Last month an issue of Scientific American was published featuring a scholarly article from one of the University of Rhode Island’s very own professors, Holly Dunsworth.

Professor Dunsworth has been with the University of Rhode Island since fall of 2011. She holds a master’s in Biological Anthropology, with a focus in genetics and primates, and has done extensive field work on fossil apes in Kenya.

Her article entitled “Do Animals Know Where Babies Come From?” explores how even though some animals may behave in ways that lead us to believe they are capable of understanding reproduction, we can imply from observations of their reasoning, communication and planning skills that they do not exhibit the cognitive abilities necessary for fully comprehending that offspring are a direct result of sex.

This publication has been in the works for several years now. Before pitching the idea in 2014, Dunsworth had been interested in researching the topic as evidence for “The Baby Makers,” a book she is in the process of co-writing, in order to establish a foundation and follow the evidence to reinforce the assumptions she wished to make in the book.

“I wrote the article a couple years before pitching it,” Dunsworth said. “Originally it was for my book but I realized if I shortened it and edited down, some of it would make an engaging article,”

Dunsworth was always interested in the reproductive behavior of animals and their understanding of it. While working with live primates in zoos to study their energetic budget, she began to think more about it, saying “when you spend two summers staring at gorillas and measuring their movement by counting their steps, you start to think about a lot of other things.”

In regards to her fascination with reproduction she says,“but who isn’t interested in sex? It’s like pizza. It’s really hard to find someone that isn’t interested in pizza.”

A majority of the research that went into the article came from readings, while Dunsworth is the first to explore this topic, other researchers have made points about primates and their cognitive abilities that allowed her to reach her own conclusion.

Three arguments are made to prove that nonhuman primates do not understand reproduction: no apparent evidence of abstract reasoning, limited communication and an inability to plan for more than short periods of time. Each of these claims supports Dunsworth’s thesis in that to comprehend an unobservable phenomena such as impregnation one has to be capable of abstract reasoning, unless every single primate individually discovers that sex leads to offspring they would need to be told about it through communication, and lastly nonhuman primates show no ability of planning for longer than brief periods and could not plan an entire gestation process.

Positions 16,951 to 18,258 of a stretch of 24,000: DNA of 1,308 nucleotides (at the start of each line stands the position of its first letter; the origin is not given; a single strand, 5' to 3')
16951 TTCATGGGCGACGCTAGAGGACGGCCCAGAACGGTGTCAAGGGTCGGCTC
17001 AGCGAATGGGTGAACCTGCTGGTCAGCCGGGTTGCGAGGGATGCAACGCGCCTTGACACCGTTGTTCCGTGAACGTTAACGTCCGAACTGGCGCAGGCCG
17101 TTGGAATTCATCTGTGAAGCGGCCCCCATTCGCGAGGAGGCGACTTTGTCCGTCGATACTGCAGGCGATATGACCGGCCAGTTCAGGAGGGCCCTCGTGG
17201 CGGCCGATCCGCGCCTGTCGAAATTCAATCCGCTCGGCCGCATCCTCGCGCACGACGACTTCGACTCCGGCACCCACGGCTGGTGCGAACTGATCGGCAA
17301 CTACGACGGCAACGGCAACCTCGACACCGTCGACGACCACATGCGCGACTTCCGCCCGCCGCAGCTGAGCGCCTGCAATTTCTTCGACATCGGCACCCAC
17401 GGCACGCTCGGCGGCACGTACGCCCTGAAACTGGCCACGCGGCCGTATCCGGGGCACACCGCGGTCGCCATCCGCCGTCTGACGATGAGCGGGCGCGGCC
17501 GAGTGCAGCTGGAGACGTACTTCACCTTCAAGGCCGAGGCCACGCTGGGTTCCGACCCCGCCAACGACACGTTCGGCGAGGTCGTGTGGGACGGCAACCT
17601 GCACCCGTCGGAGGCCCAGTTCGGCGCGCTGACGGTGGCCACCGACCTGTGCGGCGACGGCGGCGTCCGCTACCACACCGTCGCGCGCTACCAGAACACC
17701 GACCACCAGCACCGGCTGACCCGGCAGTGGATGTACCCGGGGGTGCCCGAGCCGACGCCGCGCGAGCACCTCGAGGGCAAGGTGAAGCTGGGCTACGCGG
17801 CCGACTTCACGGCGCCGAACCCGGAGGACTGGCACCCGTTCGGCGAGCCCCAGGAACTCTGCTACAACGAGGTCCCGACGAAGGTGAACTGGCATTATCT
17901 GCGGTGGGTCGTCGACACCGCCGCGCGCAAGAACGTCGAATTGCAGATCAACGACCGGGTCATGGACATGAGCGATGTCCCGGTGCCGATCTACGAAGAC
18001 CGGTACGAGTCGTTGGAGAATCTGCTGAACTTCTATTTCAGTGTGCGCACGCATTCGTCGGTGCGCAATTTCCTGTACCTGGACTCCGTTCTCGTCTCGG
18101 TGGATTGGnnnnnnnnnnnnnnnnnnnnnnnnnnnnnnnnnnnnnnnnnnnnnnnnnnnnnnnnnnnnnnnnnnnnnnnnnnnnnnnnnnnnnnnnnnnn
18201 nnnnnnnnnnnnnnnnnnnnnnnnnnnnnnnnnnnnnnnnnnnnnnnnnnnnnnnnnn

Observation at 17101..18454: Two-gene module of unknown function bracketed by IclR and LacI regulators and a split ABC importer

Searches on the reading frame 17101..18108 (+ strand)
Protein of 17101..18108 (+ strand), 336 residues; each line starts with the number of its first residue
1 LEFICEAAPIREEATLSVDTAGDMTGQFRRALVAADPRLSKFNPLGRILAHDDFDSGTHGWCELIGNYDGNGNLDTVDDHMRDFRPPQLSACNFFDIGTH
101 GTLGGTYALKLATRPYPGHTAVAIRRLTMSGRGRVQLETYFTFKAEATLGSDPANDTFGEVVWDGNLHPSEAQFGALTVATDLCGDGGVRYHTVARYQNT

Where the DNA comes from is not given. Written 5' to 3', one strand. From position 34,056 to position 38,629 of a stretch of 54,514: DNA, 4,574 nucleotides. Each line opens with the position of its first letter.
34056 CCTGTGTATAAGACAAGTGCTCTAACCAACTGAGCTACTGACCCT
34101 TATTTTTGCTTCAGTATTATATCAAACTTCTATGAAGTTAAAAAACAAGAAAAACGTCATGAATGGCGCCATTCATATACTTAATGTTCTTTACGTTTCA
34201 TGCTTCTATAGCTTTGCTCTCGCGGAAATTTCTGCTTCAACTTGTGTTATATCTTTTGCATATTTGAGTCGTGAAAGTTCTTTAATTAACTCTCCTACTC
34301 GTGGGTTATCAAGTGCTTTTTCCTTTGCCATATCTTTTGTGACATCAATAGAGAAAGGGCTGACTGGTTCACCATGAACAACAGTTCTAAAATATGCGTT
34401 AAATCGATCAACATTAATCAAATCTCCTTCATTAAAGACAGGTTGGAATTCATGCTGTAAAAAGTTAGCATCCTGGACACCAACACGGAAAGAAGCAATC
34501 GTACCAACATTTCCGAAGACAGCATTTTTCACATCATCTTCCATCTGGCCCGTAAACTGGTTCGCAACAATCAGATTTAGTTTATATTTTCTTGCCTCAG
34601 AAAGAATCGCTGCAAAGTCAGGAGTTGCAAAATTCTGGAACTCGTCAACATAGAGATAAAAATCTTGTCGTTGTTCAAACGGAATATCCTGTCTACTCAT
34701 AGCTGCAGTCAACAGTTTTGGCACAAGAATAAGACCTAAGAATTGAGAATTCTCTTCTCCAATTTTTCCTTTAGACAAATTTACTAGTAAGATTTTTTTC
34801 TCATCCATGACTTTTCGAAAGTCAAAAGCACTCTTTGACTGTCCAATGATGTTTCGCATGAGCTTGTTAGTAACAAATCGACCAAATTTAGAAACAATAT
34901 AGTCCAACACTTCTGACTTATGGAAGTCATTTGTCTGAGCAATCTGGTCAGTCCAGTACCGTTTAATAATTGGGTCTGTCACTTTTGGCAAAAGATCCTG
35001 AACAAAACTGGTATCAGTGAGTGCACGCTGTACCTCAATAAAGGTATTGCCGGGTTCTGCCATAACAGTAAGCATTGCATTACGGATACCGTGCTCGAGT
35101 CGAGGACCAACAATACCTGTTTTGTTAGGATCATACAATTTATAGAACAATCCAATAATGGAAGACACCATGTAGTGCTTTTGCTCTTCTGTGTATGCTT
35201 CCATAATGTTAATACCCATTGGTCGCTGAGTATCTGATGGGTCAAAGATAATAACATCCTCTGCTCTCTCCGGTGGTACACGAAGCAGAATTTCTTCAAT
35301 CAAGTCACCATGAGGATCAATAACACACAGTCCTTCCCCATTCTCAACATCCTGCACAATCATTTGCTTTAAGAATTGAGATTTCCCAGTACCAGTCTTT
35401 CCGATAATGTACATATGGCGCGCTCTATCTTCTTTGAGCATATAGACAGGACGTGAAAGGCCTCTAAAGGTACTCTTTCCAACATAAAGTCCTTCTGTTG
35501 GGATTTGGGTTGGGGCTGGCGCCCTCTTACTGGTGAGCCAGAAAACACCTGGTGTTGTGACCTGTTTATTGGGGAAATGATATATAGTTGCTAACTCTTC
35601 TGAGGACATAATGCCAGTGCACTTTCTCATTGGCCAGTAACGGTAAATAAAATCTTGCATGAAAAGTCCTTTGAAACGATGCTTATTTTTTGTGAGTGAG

“When I had written what I thought was right, I sent it to one of the researchers I cited asking if he thought what I had said was accurate and he pretty much said yeah, definitely, bravo,” explained Dunsworth, “And that made me feel better, he agreed with the whole story, not just the part he was cited in, and I felt secure.”

From there it was read by the experts, passed by the editors and thoroughly inspected by the professional fact checkers at Scientific American.

“It took two years after the pitch for it to be published, which I was upset about, but the more the professionals go through it, the more you’re on people’s radar, the more connections you make,” said Dunsworth, “I won’t name them, but a terrific science writer gave me some advice. They told me it took three, almost four, years between their pitch being accepted and the actual publication in National Geographic, and I felt better about my publication”

In September of 2012, Scientific American reached out to her for permission to share one of her blog posts on their site, however the January 2016 issue is the first print version of the magazine in which she is published and compensated for.

As an anthropologist, Dunsworth’s ultimate motivation for writing this is about finding what kind of signature knowing how reproduction works has left on evolution, “If nonhuman primates could comprehend where babies come from they’d behave more like us, so how has knowing affected our evolution? Knowing affects how reproduction works and how evolution unfolds. If they knew, they’d plan their pregnancies, there would be less infanticide among gorillas, families would be more involved in the pregnancies and females may even try to abort if the baby was sired by an undesirable mate.” She explains.

While her “obsession with reproduction” as she referred to it, began over ten years ago, it has been further fueled by the birth of her son, although she says, “I already had so much interest in exploring this topic before he was even a twinkle in my eye, so he was a little late to the party, but he definitely contributed a lot to my recent interest.”

Dunsworth is currently working on co-writing “The Baby Makers,” which will explore the evolutionary impacts of procreative beliefs and her article, “What Do Animals Know About Where Babies Come From”, can be found in the January 2016 issue of Scientific American.